By Jonathan Kent
BBC correspondent in Kuala Lumpur
An exodus of illegal migrants has begun in Malaysia after a government-declared amnesty allowing undocumented foreigners to leave without penalty.
Thousands of Indonesians are taking advantage of the amnesty
Tens of thousands of mostly Indonesian workers are expected to head home over the next two weeks.
The move is part of Malaysia's attempts to better regulate its huge population of foreign workers.
Meanwhile the government is reportedly due to formalise the status of the many Burmese Muslim refugees in Malaysia.
Queues have started to form at ferry terminals, just as they have in recent days outside embassies, where undocumented workers collected the papers that allowed them to leave.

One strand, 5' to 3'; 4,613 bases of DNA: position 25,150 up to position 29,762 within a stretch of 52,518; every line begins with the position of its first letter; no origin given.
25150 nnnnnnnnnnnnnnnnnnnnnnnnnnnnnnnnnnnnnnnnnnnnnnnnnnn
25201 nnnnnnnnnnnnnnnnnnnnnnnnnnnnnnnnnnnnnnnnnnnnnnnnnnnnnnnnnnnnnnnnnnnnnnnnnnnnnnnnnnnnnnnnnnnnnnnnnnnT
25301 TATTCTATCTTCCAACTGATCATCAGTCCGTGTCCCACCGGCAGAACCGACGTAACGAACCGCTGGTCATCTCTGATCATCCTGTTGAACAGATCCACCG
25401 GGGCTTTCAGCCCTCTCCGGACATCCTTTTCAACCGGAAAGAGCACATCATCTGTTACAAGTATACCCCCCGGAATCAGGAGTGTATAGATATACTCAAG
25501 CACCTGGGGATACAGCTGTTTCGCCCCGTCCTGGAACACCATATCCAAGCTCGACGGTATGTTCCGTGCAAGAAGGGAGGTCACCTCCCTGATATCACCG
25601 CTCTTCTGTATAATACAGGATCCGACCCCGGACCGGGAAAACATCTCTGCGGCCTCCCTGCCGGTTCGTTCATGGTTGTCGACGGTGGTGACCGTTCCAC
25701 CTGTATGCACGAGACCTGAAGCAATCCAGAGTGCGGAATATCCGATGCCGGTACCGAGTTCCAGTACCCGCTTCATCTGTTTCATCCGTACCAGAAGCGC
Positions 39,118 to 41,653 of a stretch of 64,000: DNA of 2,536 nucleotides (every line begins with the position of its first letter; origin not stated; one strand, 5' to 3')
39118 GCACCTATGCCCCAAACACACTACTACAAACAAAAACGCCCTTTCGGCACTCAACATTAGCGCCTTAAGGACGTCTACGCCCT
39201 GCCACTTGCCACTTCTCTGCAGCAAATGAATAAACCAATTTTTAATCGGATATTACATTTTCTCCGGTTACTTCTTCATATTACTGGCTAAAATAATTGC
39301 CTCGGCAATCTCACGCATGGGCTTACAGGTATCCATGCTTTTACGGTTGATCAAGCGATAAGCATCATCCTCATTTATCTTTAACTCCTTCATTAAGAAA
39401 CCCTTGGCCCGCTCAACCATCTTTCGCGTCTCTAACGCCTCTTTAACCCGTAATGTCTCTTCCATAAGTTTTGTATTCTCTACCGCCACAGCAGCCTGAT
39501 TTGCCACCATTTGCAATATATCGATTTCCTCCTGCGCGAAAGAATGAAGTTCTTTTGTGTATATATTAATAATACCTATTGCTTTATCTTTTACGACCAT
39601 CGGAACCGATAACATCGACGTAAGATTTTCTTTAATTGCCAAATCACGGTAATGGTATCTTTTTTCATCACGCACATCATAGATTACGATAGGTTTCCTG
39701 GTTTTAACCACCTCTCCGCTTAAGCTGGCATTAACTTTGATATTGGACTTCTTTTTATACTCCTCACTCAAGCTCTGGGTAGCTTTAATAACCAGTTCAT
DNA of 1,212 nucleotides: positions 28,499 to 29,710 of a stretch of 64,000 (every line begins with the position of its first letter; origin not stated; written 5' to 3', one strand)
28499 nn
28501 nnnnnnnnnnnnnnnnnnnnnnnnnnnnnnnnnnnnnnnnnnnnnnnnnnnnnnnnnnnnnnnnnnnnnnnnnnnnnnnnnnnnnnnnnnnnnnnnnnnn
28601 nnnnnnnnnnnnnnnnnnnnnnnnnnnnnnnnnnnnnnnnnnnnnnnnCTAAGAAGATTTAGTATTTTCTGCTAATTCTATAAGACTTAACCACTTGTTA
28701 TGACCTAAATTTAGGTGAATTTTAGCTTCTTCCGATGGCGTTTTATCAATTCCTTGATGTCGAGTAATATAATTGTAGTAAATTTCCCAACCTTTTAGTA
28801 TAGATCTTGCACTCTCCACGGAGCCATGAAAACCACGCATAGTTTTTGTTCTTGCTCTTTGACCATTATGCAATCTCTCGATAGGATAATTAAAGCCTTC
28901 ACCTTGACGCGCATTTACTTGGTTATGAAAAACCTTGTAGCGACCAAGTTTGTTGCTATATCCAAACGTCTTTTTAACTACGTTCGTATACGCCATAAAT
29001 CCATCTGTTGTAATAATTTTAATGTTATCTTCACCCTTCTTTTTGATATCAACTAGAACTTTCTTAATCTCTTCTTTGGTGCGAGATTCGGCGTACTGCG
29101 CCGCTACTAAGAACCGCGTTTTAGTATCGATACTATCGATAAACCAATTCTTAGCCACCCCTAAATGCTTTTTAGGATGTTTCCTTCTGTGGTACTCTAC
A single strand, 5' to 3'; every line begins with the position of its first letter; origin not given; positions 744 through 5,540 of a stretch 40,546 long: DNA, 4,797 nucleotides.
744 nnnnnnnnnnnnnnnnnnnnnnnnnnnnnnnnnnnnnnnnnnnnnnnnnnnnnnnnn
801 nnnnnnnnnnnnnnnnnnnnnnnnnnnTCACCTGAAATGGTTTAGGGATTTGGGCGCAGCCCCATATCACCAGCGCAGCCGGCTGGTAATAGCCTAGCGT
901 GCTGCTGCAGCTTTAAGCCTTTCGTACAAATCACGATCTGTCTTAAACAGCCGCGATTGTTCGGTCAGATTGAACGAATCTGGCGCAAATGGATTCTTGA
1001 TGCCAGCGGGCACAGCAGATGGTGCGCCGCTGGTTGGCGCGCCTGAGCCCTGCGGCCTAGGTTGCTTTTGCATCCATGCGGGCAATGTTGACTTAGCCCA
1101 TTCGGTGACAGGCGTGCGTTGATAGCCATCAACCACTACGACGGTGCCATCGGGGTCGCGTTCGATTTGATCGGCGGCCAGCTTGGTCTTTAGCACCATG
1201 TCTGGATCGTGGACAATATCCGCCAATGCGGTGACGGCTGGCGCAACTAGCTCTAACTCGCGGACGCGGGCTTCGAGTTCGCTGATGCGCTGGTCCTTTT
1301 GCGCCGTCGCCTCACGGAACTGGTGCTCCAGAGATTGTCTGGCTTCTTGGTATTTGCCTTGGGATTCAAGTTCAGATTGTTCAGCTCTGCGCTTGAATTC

The amnesty is timed to coincide with the last two weeks of the Muslim fasting month of Ramadan, which ends in mid-November.
There are thought to be as many as three million migrant labourers in Malaysia, more than 10% of the population.
Half of them are said to be in the country illegally.
A similar exercise two years ago saw the departure of around 300,000 people, mostly to Indonesia, and the exercise strained diplomatic relations between the two nations.
After the amnesty expires, undocumented workers can again expect to face fines, jail and flogging.
Earlier this year the government announced that it would train members of its reserve corps to help round them up.
However there seems to be better news for thousands of Muslim ethnic Rohinge refugees who fled to Malaysia from Burma.
Next week the government is expected to announce details of a scheme that would give them identity cards and allow them to work.
Malaysia does not recognise the status of refugees, and Burma refuses to accept them back. For years the Rohinge community has been left stateless.
Other refugee groups, including thousands of Achenese, are not expected to benefit from the move.